Lookup NU author(s): Professor Rita Horvath
Full text for this publication is not currently held within this repository. Alternative links are provided below where available.
Complex I (NADH ubiquinone oxidoreductase) is a large multisubunit enzyme that catalyzes the first step in oxidative phosphorylation (OXPHOS). In mammals, complex I biogenesis occurs in a stepwise manner, a process that requires the participation of several nucleus-encoded accessory proteins. The FAD-dependent oxidoreductase-containing domain 1 (FOXRED1) protein is a complex I assembly factor; however, its specific role in the assembly pathway remains poorly understood. We identified a homozygous missense mutation, c. 1308 G -> A (p. V421M) in FOXRED1 in a patient who presented with epilepsy and severe psychomotor retardation. A patient myoblast line showed a severe reduction in complex I, associated with the accumulation of subassemblies centered around similar to 340 kDa, and a milder decrease in complex II, all of which were rescued by retroviral expression of wild-type FOXRED1. Two additional assembly factors, AIFM1 and ACAD9, coimmunoprecipitated with FOXRED1, and all were associated with a 370-kDa complex I subassembly that, together with a 315-kDa subassembly, forms the 550-kDa sub-complex. Loss of FOXRED1 function prevents efficient formation of this midassembly subcomplex. Although we could not identify subassemblies of complex II, our results establish that FOXRED1 function is both broader than expected, involving the assembly of two flavoprotein-containing OXPHOS complexes, and cell type specific.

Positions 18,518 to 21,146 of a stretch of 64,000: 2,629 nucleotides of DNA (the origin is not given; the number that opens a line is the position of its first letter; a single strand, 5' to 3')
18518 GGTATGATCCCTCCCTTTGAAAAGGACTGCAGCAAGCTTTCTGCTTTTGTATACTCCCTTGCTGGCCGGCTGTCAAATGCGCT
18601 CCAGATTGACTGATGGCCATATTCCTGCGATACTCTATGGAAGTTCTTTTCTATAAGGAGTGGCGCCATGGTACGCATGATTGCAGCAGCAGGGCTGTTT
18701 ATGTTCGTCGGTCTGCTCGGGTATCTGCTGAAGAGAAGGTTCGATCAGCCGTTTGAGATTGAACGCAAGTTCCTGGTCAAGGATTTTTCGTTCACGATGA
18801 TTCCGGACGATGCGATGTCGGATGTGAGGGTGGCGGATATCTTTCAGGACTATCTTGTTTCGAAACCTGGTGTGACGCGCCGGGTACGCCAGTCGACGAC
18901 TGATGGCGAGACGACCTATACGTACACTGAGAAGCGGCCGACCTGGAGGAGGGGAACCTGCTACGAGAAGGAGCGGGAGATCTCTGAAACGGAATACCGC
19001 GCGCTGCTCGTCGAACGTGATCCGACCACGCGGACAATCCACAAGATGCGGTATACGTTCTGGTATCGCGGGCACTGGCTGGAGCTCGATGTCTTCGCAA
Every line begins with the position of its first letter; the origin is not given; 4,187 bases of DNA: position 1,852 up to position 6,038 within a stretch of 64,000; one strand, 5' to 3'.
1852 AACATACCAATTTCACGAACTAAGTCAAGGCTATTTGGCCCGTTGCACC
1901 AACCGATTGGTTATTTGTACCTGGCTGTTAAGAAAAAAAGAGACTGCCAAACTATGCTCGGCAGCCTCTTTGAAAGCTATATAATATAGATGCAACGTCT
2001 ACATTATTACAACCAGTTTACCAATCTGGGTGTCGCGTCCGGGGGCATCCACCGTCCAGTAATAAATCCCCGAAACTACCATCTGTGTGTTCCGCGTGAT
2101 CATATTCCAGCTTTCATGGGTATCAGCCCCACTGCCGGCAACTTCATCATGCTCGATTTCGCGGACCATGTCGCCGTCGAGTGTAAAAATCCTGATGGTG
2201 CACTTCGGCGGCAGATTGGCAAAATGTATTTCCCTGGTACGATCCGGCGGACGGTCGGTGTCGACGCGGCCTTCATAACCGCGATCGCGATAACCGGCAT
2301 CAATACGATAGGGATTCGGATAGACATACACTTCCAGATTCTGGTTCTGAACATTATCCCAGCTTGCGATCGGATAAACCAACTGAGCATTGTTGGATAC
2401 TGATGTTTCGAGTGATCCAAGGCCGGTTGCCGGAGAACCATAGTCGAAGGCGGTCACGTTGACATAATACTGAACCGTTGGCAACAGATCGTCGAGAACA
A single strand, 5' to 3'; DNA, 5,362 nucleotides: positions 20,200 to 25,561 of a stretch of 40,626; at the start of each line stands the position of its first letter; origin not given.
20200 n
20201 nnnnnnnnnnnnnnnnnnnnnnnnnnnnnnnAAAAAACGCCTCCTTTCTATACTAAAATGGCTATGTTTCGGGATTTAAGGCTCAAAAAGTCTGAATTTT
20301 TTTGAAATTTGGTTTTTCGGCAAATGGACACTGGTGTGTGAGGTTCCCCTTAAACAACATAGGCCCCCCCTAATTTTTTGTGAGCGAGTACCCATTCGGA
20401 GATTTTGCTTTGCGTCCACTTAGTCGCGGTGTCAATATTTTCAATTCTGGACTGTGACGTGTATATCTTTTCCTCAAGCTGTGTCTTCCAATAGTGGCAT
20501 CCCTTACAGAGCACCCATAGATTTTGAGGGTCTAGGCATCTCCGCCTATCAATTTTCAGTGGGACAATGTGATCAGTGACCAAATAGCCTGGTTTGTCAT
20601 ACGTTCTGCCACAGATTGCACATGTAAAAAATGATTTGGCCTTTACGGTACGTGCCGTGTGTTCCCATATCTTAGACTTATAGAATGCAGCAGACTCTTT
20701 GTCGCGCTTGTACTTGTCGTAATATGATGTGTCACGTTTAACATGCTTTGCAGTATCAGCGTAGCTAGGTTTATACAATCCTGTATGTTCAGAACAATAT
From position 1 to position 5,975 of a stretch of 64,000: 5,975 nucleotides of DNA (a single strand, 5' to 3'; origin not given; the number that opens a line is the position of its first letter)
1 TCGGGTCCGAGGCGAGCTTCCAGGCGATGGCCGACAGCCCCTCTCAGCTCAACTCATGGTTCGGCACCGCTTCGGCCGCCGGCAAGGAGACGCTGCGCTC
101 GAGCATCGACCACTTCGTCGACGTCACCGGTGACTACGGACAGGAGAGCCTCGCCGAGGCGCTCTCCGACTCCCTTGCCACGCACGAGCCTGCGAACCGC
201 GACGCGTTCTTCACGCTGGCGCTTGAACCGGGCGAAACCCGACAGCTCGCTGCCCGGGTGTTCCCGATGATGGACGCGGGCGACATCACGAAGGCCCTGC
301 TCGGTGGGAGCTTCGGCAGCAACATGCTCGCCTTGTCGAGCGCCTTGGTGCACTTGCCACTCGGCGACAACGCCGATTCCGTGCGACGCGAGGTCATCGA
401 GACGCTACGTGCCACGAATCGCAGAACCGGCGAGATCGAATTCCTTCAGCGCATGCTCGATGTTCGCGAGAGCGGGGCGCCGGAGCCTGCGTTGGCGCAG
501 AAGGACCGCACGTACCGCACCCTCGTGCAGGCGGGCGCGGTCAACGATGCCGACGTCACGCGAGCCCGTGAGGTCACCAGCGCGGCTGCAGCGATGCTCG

Author(s): Rendon OZ, Antonicka H, Horvath R, Shoubridge EA
Publication type: Article
Publication status: Published
Journal: Molecular and Cellular Biology
Print publication date: 01/08/2016
Online publication date: 23/05/2016
Acceptance date: 16/05/2016
ISSN (print): 0270-7306
ISSN (electronic): 1098-5549
Publisher: American Society for Microbiology
Altmetrics provided by Altmetric